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  • Writer's pictureVanessa de Souza

What is a "Trauma-Informed Approach"?

Updated: Dec 27, 2022

We hear the term "trauma-informed approach" used in a lot of different spaces, but what does it actually mean?

Trauma is more than the physical impact on our bodies during major accidents, natural disaster, or physical/sexual assualt. Trauma can be identified as the long-lasting emotional, cognitive, social, spiritual and/or physical effect on an individual after a distressing event. Acknowledging these effects can help our clients navigate their experiences and validate the widespread impact trauma can have on a person's wellbeing.

If the effects of trauma don't go away or worsen over time, they may lead to what's referred to as Post-Traumatic Stress Disorder (PTSD). PTSD significantly disrupt's a person's mood, ability to regulate their emotions, and maintain healthy relationships.

There are Six Principles to the Trauma-Informed Approach:

1. Safety

The emotional, physical, psychological, social and moral safety of our individuals and service providers must be identified. We are committed to exploring with our clients and our associates what safety means to them so that we are creating safety for folks who have different experiences from our own. Establishing safety can include building rapport, or pausing in session to practice containment or mindfulness.

2. Trustworthiness & Transparency

Creating a culture of trustworthiness starts with how our client's and service providers needs are addressed. This takes a lot of time and effort, however we are committed to building trust through empathy, connection and transparency. Withholding information is not part of a trauma-informed approach, therefore, we pride ourselves on being transparent about fees, role and responsibility, availability, and the limits of confidentiality. We invite our clients to let us know if the therapeutic relationship is not the right fit so we can try to accommodate you or work with you to find someone better suited to your needs.

3. Choice

Accessing professional mental health services requires courage. If folks are reaching out for help, they're often at a point in which they feel lost or out of control in their lives. In our approach, clients are empowered in making choices throughout the therapy process. They can choose what their goals are in therapy, how often they see a therapist and for how long. Having choice is often a priviledge if we've experienced past trauma that involved coercison because there were limited options available. Freedom to choose is empowering and invites a more positive way of living.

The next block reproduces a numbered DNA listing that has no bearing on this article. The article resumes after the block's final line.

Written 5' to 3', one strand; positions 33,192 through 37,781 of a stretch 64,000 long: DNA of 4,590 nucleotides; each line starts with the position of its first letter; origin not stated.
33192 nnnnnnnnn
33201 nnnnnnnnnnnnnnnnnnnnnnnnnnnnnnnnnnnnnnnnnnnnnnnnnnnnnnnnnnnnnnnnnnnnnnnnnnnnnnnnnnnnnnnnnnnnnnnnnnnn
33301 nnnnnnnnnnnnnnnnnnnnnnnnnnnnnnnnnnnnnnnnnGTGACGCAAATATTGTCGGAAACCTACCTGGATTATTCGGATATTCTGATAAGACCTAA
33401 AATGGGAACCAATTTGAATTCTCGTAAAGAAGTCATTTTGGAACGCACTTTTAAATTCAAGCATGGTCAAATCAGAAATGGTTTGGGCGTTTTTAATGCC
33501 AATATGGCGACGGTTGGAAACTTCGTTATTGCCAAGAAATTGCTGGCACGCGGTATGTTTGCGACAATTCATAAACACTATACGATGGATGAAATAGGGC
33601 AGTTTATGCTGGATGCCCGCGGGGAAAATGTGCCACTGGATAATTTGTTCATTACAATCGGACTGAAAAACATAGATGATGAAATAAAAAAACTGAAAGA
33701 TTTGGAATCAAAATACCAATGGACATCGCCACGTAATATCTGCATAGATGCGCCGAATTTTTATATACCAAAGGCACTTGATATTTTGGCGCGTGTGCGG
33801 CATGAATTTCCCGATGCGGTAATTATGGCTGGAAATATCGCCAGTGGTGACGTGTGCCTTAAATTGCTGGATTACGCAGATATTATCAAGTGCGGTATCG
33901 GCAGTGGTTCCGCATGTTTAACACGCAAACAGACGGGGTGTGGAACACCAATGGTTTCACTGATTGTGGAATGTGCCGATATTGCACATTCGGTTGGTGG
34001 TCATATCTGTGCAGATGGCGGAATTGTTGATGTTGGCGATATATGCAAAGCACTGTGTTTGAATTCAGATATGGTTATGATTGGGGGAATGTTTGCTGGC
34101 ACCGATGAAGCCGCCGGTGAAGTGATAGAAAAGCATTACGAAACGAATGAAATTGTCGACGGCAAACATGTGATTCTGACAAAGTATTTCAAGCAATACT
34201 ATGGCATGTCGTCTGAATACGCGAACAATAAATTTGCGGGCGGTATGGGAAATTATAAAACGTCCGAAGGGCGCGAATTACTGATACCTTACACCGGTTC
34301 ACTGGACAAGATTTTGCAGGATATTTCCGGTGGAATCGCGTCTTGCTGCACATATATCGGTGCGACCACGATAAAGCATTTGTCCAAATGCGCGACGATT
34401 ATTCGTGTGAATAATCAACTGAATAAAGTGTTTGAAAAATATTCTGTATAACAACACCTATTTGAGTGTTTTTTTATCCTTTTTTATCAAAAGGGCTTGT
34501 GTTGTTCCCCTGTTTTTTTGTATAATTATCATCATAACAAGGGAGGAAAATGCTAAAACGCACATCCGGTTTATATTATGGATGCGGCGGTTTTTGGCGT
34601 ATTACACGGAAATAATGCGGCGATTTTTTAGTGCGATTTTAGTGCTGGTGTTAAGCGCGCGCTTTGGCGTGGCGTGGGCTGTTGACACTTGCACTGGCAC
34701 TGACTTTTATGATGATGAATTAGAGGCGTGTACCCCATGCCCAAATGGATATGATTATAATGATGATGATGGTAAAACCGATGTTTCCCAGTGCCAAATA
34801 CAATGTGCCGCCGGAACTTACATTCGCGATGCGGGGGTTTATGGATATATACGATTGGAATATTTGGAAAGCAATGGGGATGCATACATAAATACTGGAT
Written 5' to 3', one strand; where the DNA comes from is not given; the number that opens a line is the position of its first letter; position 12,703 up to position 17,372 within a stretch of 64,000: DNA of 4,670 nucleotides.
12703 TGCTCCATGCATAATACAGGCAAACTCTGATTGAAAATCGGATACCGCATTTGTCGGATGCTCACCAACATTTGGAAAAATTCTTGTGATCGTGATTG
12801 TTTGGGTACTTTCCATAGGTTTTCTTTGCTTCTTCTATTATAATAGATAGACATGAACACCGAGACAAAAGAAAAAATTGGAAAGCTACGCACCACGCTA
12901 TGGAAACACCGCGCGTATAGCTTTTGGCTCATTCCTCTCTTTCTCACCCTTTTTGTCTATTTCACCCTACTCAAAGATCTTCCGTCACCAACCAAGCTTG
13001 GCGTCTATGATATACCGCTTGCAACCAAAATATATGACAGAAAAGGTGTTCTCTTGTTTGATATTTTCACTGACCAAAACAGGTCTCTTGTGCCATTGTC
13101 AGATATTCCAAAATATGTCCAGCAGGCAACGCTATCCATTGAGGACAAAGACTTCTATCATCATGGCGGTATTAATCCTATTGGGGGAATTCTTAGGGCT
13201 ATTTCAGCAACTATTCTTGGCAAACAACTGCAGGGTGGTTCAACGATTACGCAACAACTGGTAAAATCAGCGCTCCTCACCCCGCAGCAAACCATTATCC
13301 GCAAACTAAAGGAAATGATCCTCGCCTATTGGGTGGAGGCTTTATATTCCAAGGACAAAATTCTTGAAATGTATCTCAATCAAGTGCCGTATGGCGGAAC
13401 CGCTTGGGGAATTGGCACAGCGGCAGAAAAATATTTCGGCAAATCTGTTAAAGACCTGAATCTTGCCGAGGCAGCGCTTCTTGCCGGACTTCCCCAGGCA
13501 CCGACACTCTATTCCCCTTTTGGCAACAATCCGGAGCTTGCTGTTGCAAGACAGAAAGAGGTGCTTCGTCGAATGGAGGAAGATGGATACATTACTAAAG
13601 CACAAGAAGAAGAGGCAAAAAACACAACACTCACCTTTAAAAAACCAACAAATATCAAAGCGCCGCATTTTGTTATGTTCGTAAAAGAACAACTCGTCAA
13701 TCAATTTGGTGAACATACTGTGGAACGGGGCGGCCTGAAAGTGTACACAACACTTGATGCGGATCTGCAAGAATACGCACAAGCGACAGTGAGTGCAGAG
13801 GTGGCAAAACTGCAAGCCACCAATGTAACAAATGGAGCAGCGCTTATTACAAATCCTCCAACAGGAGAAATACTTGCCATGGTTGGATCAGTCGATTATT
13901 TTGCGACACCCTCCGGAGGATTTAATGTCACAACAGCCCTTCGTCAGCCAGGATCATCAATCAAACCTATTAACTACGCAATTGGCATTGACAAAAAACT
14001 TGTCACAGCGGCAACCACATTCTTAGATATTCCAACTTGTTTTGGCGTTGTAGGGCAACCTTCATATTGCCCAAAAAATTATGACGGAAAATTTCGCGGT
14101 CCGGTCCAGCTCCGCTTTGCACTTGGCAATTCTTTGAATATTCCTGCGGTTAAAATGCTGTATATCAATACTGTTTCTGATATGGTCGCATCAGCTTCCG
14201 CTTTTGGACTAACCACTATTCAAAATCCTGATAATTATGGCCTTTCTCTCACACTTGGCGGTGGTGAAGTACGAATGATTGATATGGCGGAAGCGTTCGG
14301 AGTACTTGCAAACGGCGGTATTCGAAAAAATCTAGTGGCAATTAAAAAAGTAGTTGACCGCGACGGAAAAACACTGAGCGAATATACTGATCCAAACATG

4. Collaboration

We walk alongside our clients in order to dismantle hierarchies and power dynamics. Our clients lead us in their recovery journeys, meaning that we work with you at your own pace. Therapy is hard work and so opening up to someone requires time and patience from our therapists. We offer a different perspective, ask open-ended qustions and teach clients skills or strategies to help them reach their goals. All of this is done in collaboration with our clients and prioritizing your needs.

5. Empowerment

When meeting with clients for the first time, we immediately recognize that you are resilient for exisiting and surviving for as long as you have. We want to explore and harness your already existing strengths so we can develop a more solid foundation of coping strategies for the future, and shine a light on your inner wisdom. Hope that change is possible is an important message we want to send our clients. We are here to cheer you on and collaborate on a tailor-made appoach that utilizes your skills, strengths and is based in your values.

6. Culture and Gender

We honor, respect and value all individuals. Our approach actively utilizes anti-racist and anti-oppressive practices in order to dismantle cultural stereotypes and biases. These biases can be based on sexual orientation, geography, age, ethnicity and race. We aim to offer non-judgmental gender responsive services in our community. Recognizing the role of culture in healing, we hope to leverage traditional cultural connections and spirituality in our practice, should clients wish to explore their communities and faith. Furthermore, we recognize and address the impacts of historical trauma.

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